UK Animals in Science Committee’s Report on Harm-Benefit Analysis
In November 2017, the UK’s National Committee for the Protection of Animals used for Scientific Purposes, the Animals in Science Committee (ASC), published a comprehensive review of the harm-benefit analysis (HBA) which is used in evaluating animal research under the Animals (Scientific Procedures) Act 1986. The report was commissioned by the responsible Minister Norman Baker in 2014. To analyse the key issues, the ASC reviewed the following topics;
- Assessing harms experienced by animals
- Assessing cumulative suffering
- Strategies to minimise severe suffering
- Enhancing the evaluation and realisation of benefits
- Incorporating societal concerns.
The review provides a valuable examination of how the benefit side of the HBA is represented and assessed. The ASC recognises that assessing the true benefits of animal research is perhaps even more difficult than detailing the harms. The report considers opportunities to enhance the evaluation and realisation of benefits in HBA through; the use of systematic review, attention to experimental design, identifying benefits from basic research, considering different pathways to translational research and collaboratively evaluating the benefits associated with regulatory research and testing. In concluding about assessing and weighing benefits the ASC provide a list of questions that can be asked of scientific research to enhance the review of benefits and ensure they are more accurately and effectively weighed against harms. The report also identifies that understanding and incorporating societal concerns into the HBA is important and discusses the difficulties that arise when trying to do this and determining that further research needs to be done in this area.
The ASC concludes that HBA remains a legitimate ethical framework for evaluating the use of animals in research and testing. However, the report outlines 27 recommendations as to how the HBA can be improved now and in the future. The recommendations represent good practice already used by some of those involved in HBA and others present opportunities to reflect on and improve existing practice.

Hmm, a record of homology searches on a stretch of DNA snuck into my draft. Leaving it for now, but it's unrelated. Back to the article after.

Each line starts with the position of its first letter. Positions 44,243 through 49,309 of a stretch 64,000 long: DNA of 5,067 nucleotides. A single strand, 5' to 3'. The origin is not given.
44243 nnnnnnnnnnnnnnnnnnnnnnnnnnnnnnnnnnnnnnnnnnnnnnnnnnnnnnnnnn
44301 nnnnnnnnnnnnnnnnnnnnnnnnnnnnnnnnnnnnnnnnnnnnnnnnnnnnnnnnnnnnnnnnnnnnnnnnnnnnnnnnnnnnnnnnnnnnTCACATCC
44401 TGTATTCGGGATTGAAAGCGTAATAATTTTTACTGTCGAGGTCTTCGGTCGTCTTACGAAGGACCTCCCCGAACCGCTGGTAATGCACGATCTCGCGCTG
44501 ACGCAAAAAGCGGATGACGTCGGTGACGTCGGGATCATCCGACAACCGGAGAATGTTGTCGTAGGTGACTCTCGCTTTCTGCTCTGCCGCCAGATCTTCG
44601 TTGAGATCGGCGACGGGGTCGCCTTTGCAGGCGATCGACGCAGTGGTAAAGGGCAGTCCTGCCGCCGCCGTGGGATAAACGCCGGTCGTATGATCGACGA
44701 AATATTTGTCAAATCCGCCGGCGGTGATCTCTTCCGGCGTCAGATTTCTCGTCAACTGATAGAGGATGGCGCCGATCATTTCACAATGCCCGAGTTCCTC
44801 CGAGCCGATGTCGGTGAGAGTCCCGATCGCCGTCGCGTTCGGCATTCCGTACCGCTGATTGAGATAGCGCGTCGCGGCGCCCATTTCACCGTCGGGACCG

This review is part of ongoing efforts to make advances in our understanding of animal suffering both as a direct consequence of procedures and contingently due to factors such housing, husbandry and transport. The importance of the cumulative experience of the animals is also highlighted in this report with careful consideration of how to measure and apply it to the HBA. In addition to discussing how harms can be identified and assessed within the HBA the ASC also strongly advocates the adoption of strategies to minimise and eliminate severe suffering, in particular the RSPCA’s ‘Road map towards ending severe suffering’.
 Animals in Science Committee (2017) Review of harm-benefit analysis in the use of animals in research. Animals in Science Committee: UK, 88pp. Available at: https://www.gov.uk/government/publications/harm-benefit-analysis-animals-in-science-committee-review (accessed 5/4/18).
 Lilley E, Hawkins P and Jennings M (2014) A “road map” toward ending severe suffering of animals used in research and testing, ATLA, 42: 267-272.